Rapidly rising numbers of coronavirus cases will be followed by a “proportionate” spike in deaths in the UK, Boris Johnson has warned as infections reached their highest since May.
Some 3,991 people tested positive across the UK on Tuesday, amid fears that the true figure will be higher because of the unavailability of tests to many of those with Covid symptoms.
And Mr Johnson told MPs that the outbreaks detected among younger people in recent weeks, which have been blamed on a post-lockdown return to socialising, are now spreading into older generations with greater vulnerability to the disease.
Appearing before a House of Commons committee, the prime minister admitted that there was a “very, very pressing need to ramp up our testing system”, which he said was experiencing “huge problems”, with not enough tests available.
But he stuck to his promise that tests would be increased to 500,000 a day by the end of October, and insisted that the UK was testing at a higher rate than any other country in Europe.
He held out the prospect of a “test and release” system where a pregancy-style kit would allow people to check quickly if they are contagious before attending music or sports events. But he backed away from suggestions that his “Operation Moonshot” plan for mass testing could check 10 million people a day next year, saying he “did not recognise” the figure.
Government sources confirmed privately that a new national lockdown was not off the table if there are signs of a second wave growing out of control, though ministers were said to be “exceptionally reluctant” to return to the kind of blanket restrictions seen in the spring.
Mr Johnson said a new national lockdown would be “completely wrong” for the UK and warned that the repercussions would be “disastrous” for the economy.
But he did not rule it out in an appearance before the Commons Liaison Committee, where he told MPs: “What we are seeing is unfortunately the progression of the disease from younger groups, who are much less prone to its worst effects, up into the older groups.
“The incidence among the 80-plus group is now 12 per 100,000 where only a few days ago it was about half that.
“It is growing, and alas – although the number of symptomatic cases is obviously far smaller than it was in the spring – we must expect those infections proportionately to lead to mortality. That is the reality.”
Ministers are pinning their hopes on the new “rule of six” announced by the prime minister last week putting a lid on the dramatic surge which has seen infections rise from around 1,000 a day at the end of August to almost 4,000 now.
A review of the rule is expected within the next fortnight, as the time lag between infection, symptoms and test results makes it impossible to judge its effectiveness in less than two or three weeks.
Whitehall sources said a national lockdown remained a “nuclear option” if cases and deaths continue to rise, but stressed that ministers were keen to maintain the current “whack-a-mole” strategy of targeting local outbreaks.
It is understood this could mean nighttime curfews for areas where outbreaks are linked to pubs and restaurants or measures to limit mingling by students arriving at university for the start of term.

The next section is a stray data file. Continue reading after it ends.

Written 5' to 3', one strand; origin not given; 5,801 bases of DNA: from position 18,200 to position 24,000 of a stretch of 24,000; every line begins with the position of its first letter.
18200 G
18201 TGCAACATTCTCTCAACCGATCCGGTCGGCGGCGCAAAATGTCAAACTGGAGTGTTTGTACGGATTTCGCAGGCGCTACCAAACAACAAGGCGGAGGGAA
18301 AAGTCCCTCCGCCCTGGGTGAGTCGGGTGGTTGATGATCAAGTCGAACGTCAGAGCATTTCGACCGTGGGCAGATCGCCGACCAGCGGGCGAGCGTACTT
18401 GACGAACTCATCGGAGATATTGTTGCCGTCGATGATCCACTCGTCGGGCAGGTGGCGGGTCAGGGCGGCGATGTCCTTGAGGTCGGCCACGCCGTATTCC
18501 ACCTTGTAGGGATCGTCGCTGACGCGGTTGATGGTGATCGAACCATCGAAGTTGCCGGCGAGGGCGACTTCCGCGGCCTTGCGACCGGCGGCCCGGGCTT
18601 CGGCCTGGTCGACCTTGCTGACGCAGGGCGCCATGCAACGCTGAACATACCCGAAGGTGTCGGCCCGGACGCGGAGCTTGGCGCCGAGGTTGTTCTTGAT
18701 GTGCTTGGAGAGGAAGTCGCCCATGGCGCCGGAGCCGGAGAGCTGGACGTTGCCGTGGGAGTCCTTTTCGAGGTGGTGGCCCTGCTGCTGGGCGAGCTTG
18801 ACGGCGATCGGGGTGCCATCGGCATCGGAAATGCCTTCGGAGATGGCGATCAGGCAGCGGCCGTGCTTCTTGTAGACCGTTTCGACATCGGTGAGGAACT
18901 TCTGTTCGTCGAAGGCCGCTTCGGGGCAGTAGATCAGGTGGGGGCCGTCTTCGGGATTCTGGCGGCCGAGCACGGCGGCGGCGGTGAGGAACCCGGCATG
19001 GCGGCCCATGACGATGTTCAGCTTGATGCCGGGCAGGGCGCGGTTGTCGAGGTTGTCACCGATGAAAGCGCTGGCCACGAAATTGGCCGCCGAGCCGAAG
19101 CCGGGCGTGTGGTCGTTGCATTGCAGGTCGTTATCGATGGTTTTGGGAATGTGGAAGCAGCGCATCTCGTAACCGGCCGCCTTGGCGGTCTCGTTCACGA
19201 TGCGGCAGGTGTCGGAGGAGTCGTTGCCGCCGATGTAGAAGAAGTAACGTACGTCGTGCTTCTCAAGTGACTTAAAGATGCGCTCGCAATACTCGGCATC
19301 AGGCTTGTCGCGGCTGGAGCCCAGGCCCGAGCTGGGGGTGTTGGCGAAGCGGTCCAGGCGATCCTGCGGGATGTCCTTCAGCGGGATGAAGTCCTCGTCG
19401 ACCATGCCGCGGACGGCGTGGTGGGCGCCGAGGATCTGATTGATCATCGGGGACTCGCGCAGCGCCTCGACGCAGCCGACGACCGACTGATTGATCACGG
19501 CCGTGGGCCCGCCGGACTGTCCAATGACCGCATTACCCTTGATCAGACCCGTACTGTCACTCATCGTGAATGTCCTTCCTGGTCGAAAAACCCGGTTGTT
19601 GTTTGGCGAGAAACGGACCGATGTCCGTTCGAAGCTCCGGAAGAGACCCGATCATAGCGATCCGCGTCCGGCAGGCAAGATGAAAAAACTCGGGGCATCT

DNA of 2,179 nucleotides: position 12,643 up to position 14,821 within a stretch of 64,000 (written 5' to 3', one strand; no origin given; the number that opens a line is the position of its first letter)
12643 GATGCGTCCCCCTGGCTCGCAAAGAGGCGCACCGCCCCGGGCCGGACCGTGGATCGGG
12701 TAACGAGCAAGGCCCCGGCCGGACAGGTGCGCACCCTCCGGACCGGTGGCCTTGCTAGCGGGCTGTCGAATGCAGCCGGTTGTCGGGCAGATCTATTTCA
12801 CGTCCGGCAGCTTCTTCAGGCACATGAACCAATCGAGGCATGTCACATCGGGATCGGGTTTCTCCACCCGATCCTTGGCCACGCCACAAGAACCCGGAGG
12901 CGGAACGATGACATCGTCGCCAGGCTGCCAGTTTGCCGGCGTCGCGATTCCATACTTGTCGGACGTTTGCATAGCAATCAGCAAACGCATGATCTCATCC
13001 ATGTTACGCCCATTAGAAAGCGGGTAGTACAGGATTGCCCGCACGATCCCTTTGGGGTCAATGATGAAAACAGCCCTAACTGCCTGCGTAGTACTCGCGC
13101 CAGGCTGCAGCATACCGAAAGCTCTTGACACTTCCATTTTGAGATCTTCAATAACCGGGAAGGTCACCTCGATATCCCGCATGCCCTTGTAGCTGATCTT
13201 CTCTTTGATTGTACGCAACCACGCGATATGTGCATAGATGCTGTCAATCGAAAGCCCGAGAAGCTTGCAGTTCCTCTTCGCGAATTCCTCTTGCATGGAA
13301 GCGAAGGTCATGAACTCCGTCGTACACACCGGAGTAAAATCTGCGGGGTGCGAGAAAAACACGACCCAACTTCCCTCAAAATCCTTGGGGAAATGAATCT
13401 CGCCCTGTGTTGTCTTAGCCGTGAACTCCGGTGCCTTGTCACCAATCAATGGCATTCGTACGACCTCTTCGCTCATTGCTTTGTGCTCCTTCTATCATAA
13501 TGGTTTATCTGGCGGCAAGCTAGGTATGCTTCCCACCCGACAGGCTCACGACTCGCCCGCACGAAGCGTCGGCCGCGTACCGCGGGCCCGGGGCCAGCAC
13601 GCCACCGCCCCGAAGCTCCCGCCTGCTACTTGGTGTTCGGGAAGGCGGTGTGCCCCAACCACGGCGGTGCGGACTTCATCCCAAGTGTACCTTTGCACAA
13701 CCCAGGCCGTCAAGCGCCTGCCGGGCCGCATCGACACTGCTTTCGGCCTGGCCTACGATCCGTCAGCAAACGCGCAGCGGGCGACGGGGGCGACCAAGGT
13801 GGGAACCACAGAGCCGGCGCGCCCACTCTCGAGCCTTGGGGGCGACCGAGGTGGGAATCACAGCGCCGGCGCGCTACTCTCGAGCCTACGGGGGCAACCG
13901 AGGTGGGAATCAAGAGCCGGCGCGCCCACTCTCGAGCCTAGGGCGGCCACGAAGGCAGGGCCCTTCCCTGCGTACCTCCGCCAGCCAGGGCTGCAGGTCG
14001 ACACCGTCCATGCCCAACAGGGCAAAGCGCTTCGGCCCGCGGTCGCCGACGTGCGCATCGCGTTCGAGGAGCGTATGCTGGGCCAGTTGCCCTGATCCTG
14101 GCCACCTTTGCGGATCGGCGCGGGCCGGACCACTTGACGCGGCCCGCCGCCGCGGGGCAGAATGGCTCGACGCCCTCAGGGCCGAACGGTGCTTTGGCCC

Archbishop of Canterbury Justin Welby signalled his concern about the threat to family Christmas celebrations and to vulnerable people like the sick or elderly from the centrally-imposed of the limit of six on the size of social gatherings.
But Mr Johnson defended the rule, and brushed aside suggestions that England should follow Scotland and Wales by exempting under-12s in order to allow larger families a social life.
Labour’s Catherine McKinnell told the PM: “At the moment it is easier for an expectant father to go to the pub or to go grouse shooting than to attend his own baby’s growth scan.”
But Mr Johnson said he would not relax the rules because it was known that Covid could be transmitted from children to adults, even if they are not displaying any symptoms.
“I don’t want a second national lockdown – I think it would be completely wrong for this country and we are going to do everything in our power to prevent it,” he told the committee.
“Can we afford it? I very much doubt that the financial consequences would be anything but disastrous. We have to make sure that we defeat the disease by the means that we have set out.
“So when I see people arguing against the rule of six or saying that the government is coming in too hard on individual liberties and so on – I totally understand that and I sympathise with that, but we must, must defeat this disease.”
Mr Johnson was accused of blaming the public for chaos in the testing system, after he said that cases in which individuals were told to travel hundreds of miles for a test were the result of a “colossal spike” in applications over recent days.
Despite his assurance that the government was triggering a “massive acceleration” in the development of the system, Labour’s Angela Rayner told MPs at prime minister’s questions in the Commons: “Once again we see that the prime minister says it’s somebody else’s fault, that it’s the public that are using up the tests.”
The Labour deputy leader was standing in for the Sir Keir Starmer, who was self-isolating after one of his children showed coronavirus symptoms on Monday and was given a negative test result only minutes before the weekly Commons clash.
She told Mr Johnson: “When you are the prime minister, you can’t keep trying to blame other people for your own incompetence.
“We have the highest death toll in Europe and we are on course for one of the worst recessions in the developed world.
“This winter we are staring down the barrel of a second wave with no plan for the looming crisis.”